In almost eight years of hosting my talk show I've never had people get as excited about a guest as they did when it was Susan Bennett from Atlanta. You probably know her as Siri, the voice in your iPhone. We caught up with her last fall, and she couldn't have been more gracious.
A lot of people feel like they know you. Is that weird for you?
I've been in the voiceover business a long time and I've never particularly sought out or even wanted fame, so it's a very strange thing to be famous accidentally.
It feels weird to even call you Susan. I keep wanting to call you Siri. I understand "Siri" is a Norwegian name that means "beautiful, victorious counselor." Have you heard that?
Yes. A beautiful woman who helps you on your way. But I like to say the real Siri is just a feisty chick who tells you where to go.
If I understand the history correctly it was a Norwegian engineer who created the app.
Correct -- Dag Kittlaus, along with two other engineers, Tom Gruber and Adam Cheyer.
Is it true you don't really know how you got the gig?
Exactly. All of the digital recordings started happening seriously, I guess, at the beginning of the millennium, and I did the basic vocabulary that turned into Siri in the year 2005. I recorded for the whole month of July -- four hours a day, five days a week. At the time I was working for a company that did a lot of on-hold messaging, which I've always done and continue to do. This was sort of a new thing. It was interesting. They were recording phrases and sentences that were sort of odd because they were solely created to get every sound combination in the language. I knew it was going on phone systems, but I had no idea it would be going on millions and millions of devices.
Do you remember how you found out you were going to be Siri?
I do. Siri was introduced on October 4, 2011, and a fellow voice actor wrote to me and said, "Hey, we're playing around with this new iPhone. Isn't this you?" And I thought, "What?" And I went onto the Apple site and listened and I thought, "Oh, my word. That is me." I was kind of horrified, because I hadn't been told. It was a huge surprise. On the other hand, I was extremely flattered. Our house is nothing but Apple products.
I assume you got everything worked out from a legal standpoint.
One thing people are curious about is how old you are.
I'm older than people think. It's basically public knowledge but I don't like to talk about it. I like to say I'm 104 but I look really good for my age.
A lot of people found it amusing to ask Siri what zero divided by zero is. Any other funny bits that you know of?
You'd have to ask the programmers. I merely provided my voice.
Do people recognize you by your voice when you're out and about?
It's happened one time, and it was only a few weeks before this interview. I was talking with a banker and he said, "Boy, your voice sounds really familiar." I told him he was the one and only person who's ever recognized it. My typical speaking voice is a bit higher than what you're used to hearing from Siri. It's also a matter of context. People don't expect to hear it from a person, only their phones.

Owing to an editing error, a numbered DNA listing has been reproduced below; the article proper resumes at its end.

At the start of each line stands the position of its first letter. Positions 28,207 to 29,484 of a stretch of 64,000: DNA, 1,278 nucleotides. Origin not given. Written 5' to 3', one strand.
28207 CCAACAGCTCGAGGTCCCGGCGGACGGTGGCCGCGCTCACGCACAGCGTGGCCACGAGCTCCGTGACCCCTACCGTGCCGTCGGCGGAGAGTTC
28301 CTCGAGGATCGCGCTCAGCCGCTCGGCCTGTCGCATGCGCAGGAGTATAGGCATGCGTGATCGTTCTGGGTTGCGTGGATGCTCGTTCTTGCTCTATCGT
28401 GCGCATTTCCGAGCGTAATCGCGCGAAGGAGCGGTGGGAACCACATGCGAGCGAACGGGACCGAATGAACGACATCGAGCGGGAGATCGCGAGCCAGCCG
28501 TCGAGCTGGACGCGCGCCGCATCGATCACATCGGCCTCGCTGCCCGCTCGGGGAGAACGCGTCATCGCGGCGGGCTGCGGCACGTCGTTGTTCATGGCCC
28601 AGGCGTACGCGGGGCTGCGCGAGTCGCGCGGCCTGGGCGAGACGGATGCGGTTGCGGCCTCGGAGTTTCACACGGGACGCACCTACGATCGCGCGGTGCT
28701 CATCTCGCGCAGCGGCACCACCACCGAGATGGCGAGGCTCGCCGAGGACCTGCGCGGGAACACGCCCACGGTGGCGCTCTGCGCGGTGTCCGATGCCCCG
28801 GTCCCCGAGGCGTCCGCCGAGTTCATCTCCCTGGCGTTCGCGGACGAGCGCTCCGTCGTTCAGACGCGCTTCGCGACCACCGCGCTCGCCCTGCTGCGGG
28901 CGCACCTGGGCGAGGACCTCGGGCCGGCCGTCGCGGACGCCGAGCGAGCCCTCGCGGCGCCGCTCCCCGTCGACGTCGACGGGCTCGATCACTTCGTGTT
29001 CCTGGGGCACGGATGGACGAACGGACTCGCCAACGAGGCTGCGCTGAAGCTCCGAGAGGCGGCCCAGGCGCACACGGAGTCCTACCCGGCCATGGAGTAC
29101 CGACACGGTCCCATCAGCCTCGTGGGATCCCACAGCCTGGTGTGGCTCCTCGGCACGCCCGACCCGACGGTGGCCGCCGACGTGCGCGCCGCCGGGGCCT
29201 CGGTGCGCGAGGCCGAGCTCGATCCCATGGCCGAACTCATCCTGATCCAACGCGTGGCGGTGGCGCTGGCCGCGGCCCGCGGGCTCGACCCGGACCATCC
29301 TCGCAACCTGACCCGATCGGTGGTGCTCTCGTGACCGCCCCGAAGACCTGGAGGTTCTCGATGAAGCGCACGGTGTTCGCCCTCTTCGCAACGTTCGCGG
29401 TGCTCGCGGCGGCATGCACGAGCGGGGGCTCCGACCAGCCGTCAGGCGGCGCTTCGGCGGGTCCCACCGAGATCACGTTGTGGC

In fact one little kid came to the door at Halloween and said, "Hey, the neighbor said you're Siri!" And I said, "Yes, I am." And he said, "You don't sound like Siri." And I said [lowers her voice to sound more like Siri], "How about now?"
Do you ask Siri questions yourself?
Do you remember what you asked?
I said, "Hi, Siri. What are you doing?" And she said, very disgustedly [lowers her voice to sound more like Siri again], "I'm talking to you." And I thought, "Okay. Sorry to bother you."
So, no. I don't talk to Siri. It's too weird. I'm used to hearing my voice on radio and TV commercials and that sort of thing, but to hear my own voice coming out of this little computer phone is too strange.
How has being the voice of Siri changed you?
It was really a life lesson for me. I am not a particularly extroverted person, and to suddenly become famous -- suddenly and accidentally famous -- has been a bit of an adjustment. I've been fortunate to have heard from mostly very positive people, but it's been difficult to get used to. I've had some incredible opportunities because of it, though.
People can Google "voice of Siri, Top Ten List, David Letterman." What was it like to be on David Letterman's show?
They wanted me to fly to New York and I had just come home from New York and I was getting ready to go to Los Angeles. So I suggested recording from my home booth, and I did. David Letterman made a big deal about it on the show. He was rather confused. He thought he was reading the list because I wasn't there in person, and he made it like I couldn't be bothered to come on the show. It was pretty funny.
What's been the most fun media appearance?
I loved Queen Latifah's show. It was fun, and she's a wonderful person.
Is there anything we didn't cover that you think is important?
Well, I think a lot of people are still amazed that there's a person behind the voice. I guess they just figure that all voices and sounds are machine-generated now, but that's not quite true yet -- though we're certainly headed that way.
What would you most like us to remember about Siri?
Siri's great, but she's not human. Don't forget to talk to your favorite humans as well as Siri!
It's like a friend of ours said, that we have the entirety of the world's knowledge in the palms of our hands -- and we use it to watch kitten videos.
It's strange because really young people don't know any other way. They don't realize how much trouble it used to be to find things out. You had to go to the library.
You can learn more about Susan Bennett at SusanCBennett.com.
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